To improve the aridity of the soil in Turkana, WFP’s engineers have found a solution: rain water harvesting. “When it rains, sometimes far off in the hills across the Ugandan border, water flows through the settlements wreaking havoc but minutes later, the land is dry again,” she explains. To fix this problem, WFP embarked on building dams and pans to harvest the surface run-off and make it available for agricultural production.

“I work on project management, supporting the construction of these water harvesting structures that are making the arid land suitable for farming through irrigation,” she explains. As part of her job, she also travels several times a week to one of the water pans built by WFP, which currently irrigates a horticulture farm in Kalobeyei settlement. “I meet with the community leaders to understand the issues, and we often hold coordination meetings with partners and the local government.”

Added challenges due to COVID-19

WFP staff oversee the handwashing stations in Dadaab and hand out masks to those without. Photo: WFP

As Covid-19 is spreading across Kenya, Christine and Simon’s daily lives became even more challenging.

“Dadaab is under lockdown; any movement in and out of the region is prohibited by the Government to stop the spread of the virus. This being a non-family duty station, anxiety among staff is increasing with each passing day, and with every new case of COVID-19. Managing these anxieties and high stress levels while not always having answers has been one of the most challenging tasks I have ever faced” explains Simon.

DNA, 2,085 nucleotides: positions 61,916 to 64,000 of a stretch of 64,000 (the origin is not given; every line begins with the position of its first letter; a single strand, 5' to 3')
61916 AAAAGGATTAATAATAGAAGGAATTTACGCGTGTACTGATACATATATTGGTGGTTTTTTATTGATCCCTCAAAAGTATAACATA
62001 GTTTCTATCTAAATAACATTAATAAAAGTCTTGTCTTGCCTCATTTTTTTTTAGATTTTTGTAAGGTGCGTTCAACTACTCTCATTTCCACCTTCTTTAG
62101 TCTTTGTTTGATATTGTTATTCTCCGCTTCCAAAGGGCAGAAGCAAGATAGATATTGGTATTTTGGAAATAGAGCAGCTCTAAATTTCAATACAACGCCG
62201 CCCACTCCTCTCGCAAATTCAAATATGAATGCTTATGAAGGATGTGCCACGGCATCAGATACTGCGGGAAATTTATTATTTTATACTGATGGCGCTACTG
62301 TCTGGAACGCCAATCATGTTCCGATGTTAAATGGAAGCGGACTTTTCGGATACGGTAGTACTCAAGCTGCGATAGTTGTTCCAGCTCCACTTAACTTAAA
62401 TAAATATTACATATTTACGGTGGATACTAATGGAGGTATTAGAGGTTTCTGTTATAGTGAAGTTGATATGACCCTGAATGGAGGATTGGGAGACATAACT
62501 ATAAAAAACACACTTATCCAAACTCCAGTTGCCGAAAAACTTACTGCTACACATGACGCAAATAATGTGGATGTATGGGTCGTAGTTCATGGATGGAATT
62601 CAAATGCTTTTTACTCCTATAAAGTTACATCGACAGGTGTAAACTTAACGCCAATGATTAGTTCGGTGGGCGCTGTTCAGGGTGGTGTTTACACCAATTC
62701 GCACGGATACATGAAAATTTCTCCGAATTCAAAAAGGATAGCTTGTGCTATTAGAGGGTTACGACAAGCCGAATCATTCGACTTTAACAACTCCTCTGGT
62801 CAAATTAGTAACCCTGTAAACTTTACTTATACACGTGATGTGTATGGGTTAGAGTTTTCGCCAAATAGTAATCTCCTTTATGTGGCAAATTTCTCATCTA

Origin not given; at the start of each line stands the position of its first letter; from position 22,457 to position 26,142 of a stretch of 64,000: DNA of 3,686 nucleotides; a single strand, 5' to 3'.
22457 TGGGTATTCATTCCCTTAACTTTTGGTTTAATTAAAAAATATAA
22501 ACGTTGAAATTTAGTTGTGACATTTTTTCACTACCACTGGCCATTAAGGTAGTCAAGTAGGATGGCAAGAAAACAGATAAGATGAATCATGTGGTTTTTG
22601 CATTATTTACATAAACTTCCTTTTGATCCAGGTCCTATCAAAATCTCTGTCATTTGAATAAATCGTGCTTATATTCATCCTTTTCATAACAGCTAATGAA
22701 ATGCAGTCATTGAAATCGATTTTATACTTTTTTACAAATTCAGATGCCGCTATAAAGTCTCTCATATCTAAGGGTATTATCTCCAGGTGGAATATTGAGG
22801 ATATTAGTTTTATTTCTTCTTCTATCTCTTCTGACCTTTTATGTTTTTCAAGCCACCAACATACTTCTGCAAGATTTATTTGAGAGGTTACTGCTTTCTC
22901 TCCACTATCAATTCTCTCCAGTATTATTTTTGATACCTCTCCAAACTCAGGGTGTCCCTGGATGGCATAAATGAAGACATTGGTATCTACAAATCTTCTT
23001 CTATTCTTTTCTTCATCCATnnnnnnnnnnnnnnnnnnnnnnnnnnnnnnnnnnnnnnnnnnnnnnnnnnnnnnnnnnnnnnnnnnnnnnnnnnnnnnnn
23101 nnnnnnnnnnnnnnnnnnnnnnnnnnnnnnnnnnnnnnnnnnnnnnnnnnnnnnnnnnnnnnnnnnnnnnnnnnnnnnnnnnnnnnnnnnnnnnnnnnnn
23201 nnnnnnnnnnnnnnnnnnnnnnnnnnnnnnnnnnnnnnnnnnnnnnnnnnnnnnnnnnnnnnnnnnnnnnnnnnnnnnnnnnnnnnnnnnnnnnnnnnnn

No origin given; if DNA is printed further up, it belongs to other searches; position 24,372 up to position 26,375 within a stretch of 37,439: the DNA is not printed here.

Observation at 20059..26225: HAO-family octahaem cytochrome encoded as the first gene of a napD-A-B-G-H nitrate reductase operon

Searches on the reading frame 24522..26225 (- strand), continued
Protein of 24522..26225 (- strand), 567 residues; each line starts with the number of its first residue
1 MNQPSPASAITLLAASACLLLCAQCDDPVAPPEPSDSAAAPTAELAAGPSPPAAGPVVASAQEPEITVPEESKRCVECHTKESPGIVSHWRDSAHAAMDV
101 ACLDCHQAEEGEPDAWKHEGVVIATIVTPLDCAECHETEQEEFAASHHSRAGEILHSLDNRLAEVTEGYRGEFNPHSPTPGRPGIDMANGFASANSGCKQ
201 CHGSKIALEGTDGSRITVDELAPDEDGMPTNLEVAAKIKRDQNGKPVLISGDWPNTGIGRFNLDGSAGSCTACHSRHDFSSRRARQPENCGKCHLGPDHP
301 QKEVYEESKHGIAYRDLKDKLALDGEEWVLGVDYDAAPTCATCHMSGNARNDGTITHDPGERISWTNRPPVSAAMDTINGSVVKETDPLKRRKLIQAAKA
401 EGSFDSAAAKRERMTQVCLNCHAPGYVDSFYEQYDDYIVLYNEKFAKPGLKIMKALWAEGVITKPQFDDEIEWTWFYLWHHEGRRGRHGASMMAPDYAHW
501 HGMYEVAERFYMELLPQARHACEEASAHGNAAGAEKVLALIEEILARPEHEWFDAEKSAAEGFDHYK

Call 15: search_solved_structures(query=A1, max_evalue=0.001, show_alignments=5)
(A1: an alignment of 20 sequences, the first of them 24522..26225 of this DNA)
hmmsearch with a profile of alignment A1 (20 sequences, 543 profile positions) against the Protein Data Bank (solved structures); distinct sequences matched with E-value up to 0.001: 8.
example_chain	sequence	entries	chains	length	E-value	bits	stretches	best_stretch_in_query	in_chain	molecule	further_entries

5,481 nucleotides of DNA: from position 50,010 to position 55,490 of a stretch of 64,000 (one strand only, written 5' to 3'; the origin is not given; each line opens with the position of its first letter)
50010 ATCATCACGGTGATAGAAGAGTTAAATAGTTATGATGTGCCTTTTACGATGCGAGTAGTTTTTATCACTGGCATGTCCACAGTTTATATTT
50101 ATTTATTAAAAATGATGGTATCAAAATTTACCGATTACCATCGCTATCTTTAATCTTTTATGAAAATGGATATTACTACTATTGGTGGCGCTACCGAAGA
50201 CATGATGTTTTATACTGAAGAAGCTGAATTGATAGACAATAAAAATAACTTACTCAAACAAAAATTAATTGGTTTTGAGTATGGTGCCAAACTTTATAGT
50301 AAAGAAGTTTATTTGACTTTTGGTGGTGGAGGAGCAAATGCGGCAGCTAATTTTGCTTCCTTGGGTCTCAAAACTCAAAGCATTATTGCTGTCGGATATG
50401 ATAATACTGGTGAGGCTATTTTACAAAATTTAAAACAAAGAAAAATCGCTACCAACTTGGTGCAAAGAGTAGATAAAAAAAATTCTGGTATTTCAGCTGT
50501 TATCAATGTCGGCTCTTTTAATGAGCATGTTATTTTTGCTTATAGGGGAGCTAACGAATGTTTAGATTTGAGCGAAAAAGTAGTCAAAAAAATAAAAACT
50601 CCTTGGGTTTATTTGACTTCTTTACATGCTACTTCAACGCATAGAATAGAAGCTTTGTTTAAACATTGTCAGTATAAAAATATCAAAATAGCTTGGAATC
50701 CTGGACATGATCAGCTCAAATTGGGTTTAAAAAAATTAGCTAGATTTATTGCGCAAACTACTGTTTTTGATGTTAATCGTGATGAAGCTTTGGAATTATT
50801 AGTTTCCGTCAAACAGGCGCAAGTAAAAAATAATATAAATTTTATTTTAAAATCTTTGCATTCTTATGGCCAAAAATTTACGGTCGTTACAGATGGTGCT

The current emergency keeps Christine away from her family. Nairobi, her current home, is a hot spot and travel restrictions are in place. Movements in an out of refugee camps are also limited. However, government has declared agriculture as an essential service to ensure food security. “These measures have meant that I remain at the front line and serve the community in Kakuma, which I love doing, but on the other hand, I have not been able to see my family for three months now. Sometimes, I am worried that my three children will get used to my absence and might not show me love anymore. We often talk and see each other through video calls. They keep asking when I will come home, and I’m sad that I can’t give them a definite answer.”

When asked what is the most uplifting part of their job, Simon and Christine agree: the human connection with beneficiaries.

“Beneficiaries become part of the family” says Simon. “I often lose count of the days and the hours until all my tasks in the camps are completed. Any little thing I do makes a huge difference in the life of a beneficiary. That’s enough inspiration,” he adds.

For Christine, the opportunity to use her talent and skills to improve the lives of refugees and see how her work can change lives is extremely compelling. “I see how we have empowered refugees to start producing food for own consumption, and now they are selling the surplus for income,” she explains. “I share their joy in their increased sense of purpose, dignity in owning a plot of land and in their ability to decide what to plant, when to weed and harvest. I share their dreams of sending their children to better schools. I can relate with them. I love my current role, which offers me the opportunity to connect deeply with the people I work with and for. It gives me a strong feeling of gratification.”